I'm curious to know how NULLs are stored into a database ?

It surely depends on the database server but I would like to have an general idea about it.

First try:

Suppose that the server put a undefined value (could be anything) into the field for a NULL value.

Could you be very lucky and retrieve the NULL value with

...WHERE field = 'the undefined value (remember, could be anything...)'

Second try:

Does the server have a flag or any meta-data somewhere to indicate this field is NULL ?

Then the server must read this meta data to verify the field.

If the meta-data indicates a NULL value and if the query doesn't have "field IS NULL", then the record is ignored.

It seems too easy...

  • 1
    The server does have a flag of some sort, and the server reads the metadata to verify the field. Just because the value is NULL, it does not mean that the record is ignored -- for many, many (usually complex) reasons. Nov 1 '08 at 15:50

MySql uses the second method. It stores an array of bits (one per column) with the data for each row to indicate which columns are null and then leaves the data for that field blank. I'm pretty sure this is true for all other databases as well.

The problem with the first method is, are you sure that whatever value you select for your data won't show up as valid data? For some values (like dates, or floating point numbers) this is true. For others (like integers) this is false.


On PostgreSQL, it uses an optional bitmap with one bit per column (0 is null, 1 is not null). If the bitmap is not present, all columns are not null.

This is completely separate from the storage of the data itself, but is on the same page as the row (so both the row and the bitmap are read together).



The server typically uses meta information rather than a magic value. So there's a bit off someplace that specifies whether the field is null.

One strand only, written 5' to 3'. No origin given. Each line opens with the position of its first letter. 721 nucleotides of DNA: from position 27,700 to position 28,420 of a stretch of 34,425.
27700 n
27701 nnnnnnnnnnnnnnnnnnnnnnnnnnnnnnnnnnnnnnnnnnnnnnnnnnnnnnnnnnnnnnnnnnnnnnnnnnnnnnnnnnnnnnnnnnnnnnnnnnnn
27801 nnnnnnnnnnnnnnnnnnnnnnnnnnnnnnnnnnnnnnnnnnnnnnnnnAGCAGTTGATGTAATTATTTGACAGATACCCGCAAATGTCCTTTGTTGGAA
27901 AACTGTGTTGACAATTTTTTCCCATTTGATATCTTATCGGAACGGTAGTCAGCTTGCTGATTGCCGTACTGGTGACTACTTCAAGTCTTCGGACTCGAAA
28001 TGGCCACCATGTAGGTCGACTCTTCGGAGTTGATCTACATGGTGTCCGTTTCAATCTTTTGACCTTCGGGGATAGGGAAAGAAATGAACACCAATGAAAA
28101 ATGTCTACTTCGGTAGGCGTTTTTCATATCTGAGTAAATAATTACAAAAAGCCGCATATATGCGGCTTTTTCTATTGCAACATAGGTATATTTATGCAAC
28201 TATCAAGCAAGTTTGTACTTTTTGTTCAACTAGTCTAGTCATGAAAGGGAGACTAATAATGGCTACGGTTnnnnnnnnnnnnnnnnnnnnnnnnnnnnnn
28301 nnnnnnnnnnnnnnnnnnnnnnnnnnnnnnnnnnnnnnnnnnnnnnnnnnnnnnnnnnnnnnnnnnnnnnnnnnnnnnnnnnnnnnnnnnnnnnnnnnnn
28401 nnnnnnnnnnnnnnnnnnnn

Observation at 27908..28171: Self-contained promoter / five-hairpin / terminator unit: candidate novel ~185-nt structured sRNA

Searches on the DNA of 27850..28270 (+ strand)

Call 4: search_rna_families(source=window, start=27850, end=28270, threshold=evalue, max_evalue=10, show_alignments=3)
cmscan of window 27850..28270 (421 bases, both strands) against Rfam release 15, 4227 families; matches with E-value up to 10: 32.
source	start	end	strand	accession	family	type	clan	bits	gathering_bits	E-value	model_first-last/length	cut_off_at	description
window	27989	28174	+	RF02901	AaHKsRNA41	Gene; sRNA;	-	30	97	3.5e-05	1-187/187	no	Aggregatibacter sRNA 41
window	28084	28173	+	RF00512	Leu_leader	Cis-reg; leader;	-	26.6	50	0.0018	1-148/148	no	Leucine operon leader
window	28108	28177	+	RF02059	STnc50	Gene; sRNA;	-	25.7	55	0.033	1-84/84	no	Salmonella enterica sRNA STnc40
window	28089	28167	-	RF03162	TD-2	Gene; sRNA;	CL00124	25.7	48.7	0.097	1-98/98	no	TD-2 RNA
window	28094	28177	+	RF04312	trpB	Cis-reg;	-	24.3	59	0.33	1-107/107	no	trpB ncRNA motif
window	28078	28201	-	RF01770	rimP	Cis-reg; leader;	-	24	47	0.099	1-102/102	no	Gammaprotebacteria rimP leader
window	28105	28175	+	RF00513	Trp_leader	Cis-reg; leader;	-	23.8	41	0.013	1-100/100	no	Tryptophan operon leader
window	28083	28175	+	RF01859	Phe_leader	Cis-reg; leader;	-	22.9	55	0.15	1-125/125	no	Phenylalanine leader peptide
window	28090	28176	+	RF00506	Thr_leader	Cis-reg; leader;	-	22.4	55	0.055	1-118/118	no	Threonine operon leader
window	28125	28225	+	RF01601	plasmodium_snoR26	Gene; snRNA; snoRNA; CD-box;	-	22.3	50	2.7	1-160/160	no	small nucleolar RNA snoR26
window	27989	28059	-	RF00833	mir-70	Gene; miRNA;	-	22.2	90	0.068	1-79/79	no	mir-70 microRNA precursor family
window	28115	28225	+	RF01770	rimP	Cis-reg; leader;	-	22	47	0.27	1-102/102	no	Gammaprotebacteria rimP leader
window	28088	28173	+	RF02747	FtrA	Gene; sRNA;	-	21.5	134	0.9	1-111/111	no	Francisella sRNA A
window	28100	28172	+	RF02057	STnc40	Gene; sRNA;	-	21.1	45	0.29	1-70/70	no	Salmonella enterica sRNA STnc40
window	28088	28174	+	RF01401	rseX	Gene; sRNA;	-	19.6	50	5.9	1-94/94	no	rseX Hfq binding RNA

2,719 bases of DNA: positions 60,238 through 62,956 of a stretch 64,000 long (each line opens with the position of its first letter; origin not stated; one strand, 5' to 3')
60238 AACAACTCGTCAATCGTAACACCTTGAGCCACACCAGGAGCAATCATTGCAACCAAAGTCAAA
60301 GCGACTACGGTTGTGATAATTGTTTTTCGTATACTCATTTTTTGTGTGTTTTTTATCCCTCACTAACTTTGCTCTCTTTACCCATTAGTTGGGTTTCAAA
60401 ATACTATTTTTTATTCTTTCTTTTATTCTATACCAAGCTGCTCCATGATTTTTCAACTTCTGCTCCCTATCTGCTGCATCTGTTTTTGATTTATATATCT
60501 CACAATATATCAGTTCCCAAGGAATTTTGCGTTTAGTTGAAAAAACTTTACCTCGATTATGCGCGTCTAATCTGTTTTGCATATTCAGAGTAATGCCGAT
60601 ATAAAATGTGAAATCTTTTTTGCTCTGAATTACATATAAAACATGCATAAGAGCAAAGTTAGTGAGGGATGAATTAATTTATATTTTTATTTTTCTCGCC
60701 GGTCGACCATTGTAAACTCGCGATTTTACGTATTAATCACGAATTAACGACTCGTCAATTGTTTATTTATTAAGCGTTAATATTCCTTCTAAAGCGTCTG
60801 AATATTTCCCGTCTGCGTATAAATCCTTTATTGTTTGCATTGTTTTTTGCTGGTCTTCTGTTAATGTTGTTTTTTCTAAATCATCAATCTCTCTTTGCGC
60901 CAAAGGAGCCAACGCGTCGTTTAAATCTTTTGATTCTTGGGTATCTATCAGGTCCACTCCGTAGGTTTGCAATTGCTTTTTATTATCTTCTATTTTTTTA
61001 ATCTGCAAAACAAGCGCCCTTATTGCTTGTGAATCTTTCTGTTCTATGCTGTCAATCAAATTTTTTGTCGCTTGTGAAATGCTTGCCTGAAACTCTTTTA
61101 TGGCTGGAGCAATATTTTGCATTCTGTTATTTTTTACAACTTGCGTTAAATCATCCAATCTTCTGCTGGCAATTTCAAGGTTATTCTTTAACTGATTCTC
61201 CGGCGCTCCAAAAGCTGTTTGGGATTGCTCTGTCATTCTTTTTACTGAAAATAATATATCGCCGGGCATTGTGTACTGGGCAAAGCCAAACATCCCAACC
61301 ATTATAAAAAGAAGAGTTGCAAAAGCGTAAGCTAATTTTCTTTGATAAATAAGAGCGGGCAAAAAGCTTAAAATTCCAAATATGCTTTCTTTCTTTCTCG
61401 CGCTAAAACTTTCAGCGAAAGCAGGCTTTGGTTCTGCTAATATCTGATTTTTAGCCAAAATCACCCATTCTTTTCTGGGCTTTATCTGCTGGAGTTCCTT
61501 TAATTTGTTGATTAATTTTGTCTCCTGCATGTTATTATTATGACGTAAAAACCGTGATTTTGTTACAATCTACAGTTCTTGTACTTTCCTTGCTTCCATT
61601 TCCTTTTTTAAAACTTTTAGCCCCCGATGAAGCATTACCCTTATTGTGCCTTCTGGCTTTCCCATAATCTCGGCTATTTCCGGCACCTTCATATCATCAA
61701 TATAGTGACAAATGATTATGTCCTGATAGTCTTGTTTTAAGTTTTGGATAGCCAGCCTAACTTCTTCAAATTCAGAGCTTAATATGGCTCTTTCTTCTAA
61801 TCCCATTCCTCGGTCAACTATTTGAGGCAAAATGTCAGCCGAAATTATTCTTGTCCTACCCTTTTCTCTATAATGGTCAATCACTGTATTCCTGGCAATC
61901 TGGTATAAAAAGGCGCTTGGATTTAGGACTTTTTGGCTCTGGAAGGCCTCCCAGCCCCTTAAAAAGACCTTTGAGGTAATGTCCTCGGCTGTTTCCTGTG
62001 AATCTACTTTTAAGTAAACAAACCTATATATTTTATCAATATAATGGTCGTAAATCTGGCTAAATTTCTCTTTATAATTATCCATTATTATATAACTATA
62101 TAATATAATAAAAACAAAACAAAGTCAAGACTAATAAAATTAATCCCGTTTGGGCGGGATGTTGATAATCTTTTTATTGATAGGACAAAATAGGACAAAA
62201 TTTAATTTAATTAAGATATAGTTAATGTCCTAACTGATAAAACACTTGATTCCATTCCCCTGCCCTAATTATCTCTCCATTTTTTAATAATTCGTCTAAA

IBM Informix Dynamic Server uses special values to indicate nulls. For example, the valid range of values for a SMALLINT (16-bit, signed) is -32767..+32767. The other value, -32768, is reserved to indicate NULL. Similarly for INTEGER (4-byte, signed) and BIGINT (8-byte, signed). For other types, it uses other special representations (for example, all bits 1 for SQL FLOAT and SMALLFLOAT - aka C double and float, respectively). This means that it doesn't have to use extra space.

IBM DB2 for Linux, Unix, Windows uses extra bytes to store the null indicators; AFAIK, it uses a separate byte for each nullable field, but I could be wrong on that detail.

So, as was pointed out, the mechanisms differ depending on the DBMS.


The problem with special values to indicate NULL is that sooner or later that special value will be inserted. For example, it will be inserted into a table specifying the special NULL indicators for different database servers

| DBServer     | SpecialValue |
| 'Oracle'     | 'Glyph'      |
| 'SQL Server' | 'Redmond'    |


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